I know when I create any form of project, the biggest problem I have is with the marketing side of it. However, when I get it dialed in appropriately, it seems that success is just on the horizon. If I jump into a project headfirst, without considering the marketing side of things, it generally goes horribly bad. So how can we ensure that game titles are a success? I think this ultimately comes down to understanding what game marketing is and how to take action on it to your benefit.

Game marketing is the process of generating awareness about a game in order to increase customer action, including downloading, purchasing, or bringing awareness to a game title.

Why do you need to market a game?

According to a talk provided at Game Developers Conference (see below), 93% of all games fail from a financial standpoint. This is a sad reality. This means that you have nearly a five times better chance of opening a small business in your community and being successful than creating a game and producing one that is financially viable to continue to support you.

I strongly feel as though the biggest issue is the lack of marketing. When coming into the independent game development scene, I had no idea just how many games were being released. In fact, there are numerous games being released on Steam every day. As you read this, do you know of ANY game being released today? Odds are that you have no idea. This isn’t because you aren’t actively seeking out games, because if you are here you are very likely a gamer as well. It has to do with a lack of game marketing.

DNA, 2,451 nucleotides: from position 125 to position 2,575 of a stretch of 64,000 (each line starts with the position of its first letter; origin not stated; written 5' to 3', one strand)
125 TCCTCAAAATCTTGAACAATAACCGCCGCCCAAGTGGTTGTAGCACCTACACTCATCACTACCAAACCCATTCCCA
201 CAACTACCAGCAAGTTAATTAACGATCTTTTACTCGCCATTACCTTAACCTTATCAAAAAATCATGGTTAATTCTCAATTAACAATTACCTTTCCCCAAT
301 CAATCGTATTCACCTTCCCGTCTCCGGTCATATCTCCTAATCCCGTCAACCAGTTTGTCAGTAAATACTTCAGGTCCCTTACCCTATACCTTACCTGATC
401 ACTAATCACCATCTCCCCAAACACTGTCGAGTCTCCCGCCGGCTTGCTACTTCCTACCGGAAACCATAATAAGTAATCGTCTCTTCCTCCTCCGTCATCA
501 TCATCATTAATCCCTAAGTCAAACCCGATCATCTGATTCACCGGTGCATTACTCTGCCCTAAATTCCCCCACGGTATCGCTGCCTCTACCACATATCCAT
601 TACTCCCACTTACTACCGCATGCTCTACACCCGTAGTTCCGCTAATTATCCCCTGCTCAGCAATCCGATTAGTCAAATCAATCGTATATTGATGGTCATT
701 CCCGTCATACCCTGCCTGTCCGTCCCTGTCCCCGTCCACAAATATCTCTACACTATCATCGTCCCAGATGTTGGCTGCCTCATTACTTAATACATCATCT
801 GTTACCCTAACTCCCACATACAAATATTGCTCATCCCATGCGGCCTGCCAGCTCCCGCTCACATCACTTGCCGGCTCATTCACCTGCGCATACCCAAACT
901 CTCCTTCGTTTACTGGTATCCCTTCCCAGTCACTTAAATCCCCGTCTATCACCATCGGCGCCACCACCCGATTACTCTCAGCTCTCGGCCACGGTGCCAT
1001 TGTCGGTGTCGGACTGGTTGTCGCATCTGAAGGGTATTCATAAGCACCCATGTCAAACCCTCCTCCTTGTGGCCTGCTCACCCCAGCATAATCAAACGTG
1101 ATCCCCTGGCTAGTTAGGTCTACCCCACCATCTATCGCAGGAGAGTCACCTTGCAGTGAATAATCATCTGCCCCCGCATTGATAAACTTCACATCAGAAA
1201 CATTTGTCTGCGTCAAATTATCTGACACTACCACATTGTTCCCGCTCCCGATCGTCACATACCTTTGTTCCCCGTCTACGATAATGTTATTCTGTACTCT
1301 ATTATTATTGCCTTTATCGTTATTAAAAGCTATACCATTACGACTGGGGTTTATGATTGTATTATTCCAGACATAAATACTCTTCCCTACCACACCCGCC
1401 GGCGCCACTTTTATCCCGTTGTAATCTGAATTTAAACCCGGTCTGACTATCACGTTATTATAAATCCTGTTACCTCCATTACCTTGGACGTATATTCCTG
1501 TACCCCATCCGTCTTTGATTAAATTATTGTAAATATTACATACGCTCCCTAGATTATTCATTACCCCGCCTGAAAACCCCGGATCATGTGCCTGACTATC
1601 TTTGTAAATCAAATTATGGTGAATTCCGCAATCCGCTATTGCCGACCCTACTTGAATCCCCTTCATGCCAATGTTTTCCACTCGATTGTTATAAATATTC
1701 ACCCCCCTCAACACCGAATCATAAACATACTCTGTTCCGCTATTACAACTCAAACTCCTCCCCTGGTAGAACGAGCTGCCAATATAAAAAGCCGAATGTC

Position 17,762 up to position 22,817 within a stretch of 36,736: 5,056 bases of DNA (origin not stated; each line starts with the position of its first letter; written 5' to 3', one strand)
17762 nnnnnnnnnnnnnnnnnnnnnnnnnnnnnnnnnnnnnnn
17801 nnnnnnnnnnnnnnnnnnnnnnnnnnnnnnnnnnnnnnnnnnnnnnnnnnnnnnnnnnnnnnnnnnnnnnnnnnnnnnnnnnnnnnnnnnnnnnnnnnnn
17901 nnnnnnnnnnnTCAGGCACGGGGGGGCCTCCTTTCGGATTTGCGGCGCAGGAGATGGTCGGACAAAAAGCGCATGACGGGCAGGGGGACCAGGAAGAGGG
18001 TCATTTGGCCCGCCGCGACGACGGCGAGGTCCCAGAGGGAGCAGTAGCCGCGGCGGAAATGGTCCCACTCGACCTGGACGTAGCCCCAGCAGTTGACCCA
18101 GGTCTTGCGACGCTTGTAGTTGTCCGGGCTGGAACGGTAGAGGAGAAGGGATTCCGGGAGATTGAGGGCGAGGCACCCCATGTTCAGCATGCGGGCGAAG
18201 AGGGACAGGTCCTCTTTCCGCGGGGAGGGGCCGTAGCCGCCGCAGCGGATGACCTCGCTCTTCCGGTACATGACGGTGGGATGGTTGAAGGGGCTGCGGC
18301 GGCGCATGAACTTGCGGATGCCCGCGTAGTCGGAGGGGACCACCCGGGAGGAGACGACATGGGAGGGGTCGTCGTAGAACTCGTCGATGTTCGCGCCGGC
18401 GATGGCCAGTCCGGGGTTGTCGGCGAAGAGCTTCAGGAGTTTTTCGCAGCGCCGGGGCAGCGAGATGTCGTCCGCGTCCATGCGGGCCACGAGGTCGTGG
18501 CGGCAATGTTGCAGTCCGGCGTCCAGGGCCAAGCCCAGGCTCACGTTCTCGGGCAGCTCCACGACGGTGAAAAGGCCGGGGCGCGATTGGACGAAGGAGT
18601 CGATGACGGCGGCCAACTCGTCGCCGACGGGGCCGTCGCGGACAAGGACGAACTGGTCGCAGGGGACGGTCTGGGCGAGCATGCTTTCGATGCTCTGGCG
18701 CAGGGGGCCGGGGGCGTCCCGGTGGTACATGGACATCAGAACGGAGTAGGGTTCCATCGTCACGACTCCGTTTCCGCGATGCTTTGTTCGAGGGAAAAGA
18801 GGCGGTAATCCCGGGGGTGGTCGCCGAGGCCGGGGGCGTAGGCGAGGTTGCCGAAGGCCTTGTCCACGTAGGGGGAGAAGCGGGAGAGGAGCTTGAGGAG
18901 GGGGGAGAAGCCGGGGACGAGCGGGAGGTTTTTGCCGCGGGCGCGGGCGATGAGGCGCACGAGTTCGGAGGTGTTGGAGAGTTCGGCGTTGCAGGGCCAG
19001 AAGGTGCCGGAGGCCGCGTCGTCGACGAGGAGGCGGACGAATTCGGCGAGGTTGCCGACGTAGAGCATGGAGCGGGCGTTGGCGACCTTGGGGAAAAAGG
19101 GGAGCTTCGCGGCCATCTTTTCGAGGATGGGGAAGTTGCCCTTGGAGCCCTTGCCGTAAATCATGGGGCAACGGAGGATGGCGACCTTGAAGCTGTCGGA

The vast majority of independent game developers area not budgeting time or money for marketing their projects. I have seen some great games that never saw more than a handful of downloads primarily because they had no following for their game

The most successful games that you can think of often have huge marketing budgets. One of the most successful game titles of all time, Red Dead Redemption 2, spent up to 300 million dollars on their marketing while spending only up to 240 on their development. Cyberpunk 2077 spent 142 million on their marketing while spending 174 million on their development. The common theme in most AAA titles is that they spending nearly as much, but often more on marketing than they are on the cost of developing the game.

What are some of the most common actions in marketing?

When it comes to marketing in the indie scene, the vast majority of developers do not have the same significant monetary budget that some of the AAA titles might have. What you likely do have though is time. Here are some strategies that I think are viable, and will continue to be viable for the foreseeable future.

1: Be active within the game community

This often looks slightly different for each game title. When I say this I am not suggesting spamming your game anywhere that will accept it. Instead, I would encourage you to go find games that have gamers actively playing that are similar to yours. My suggestion is simply be active there. This is your audience. So what I would possibly consider is streaming these games, building up your own community, and then referring them to a project you are working on from time to time and when appropriate to do so.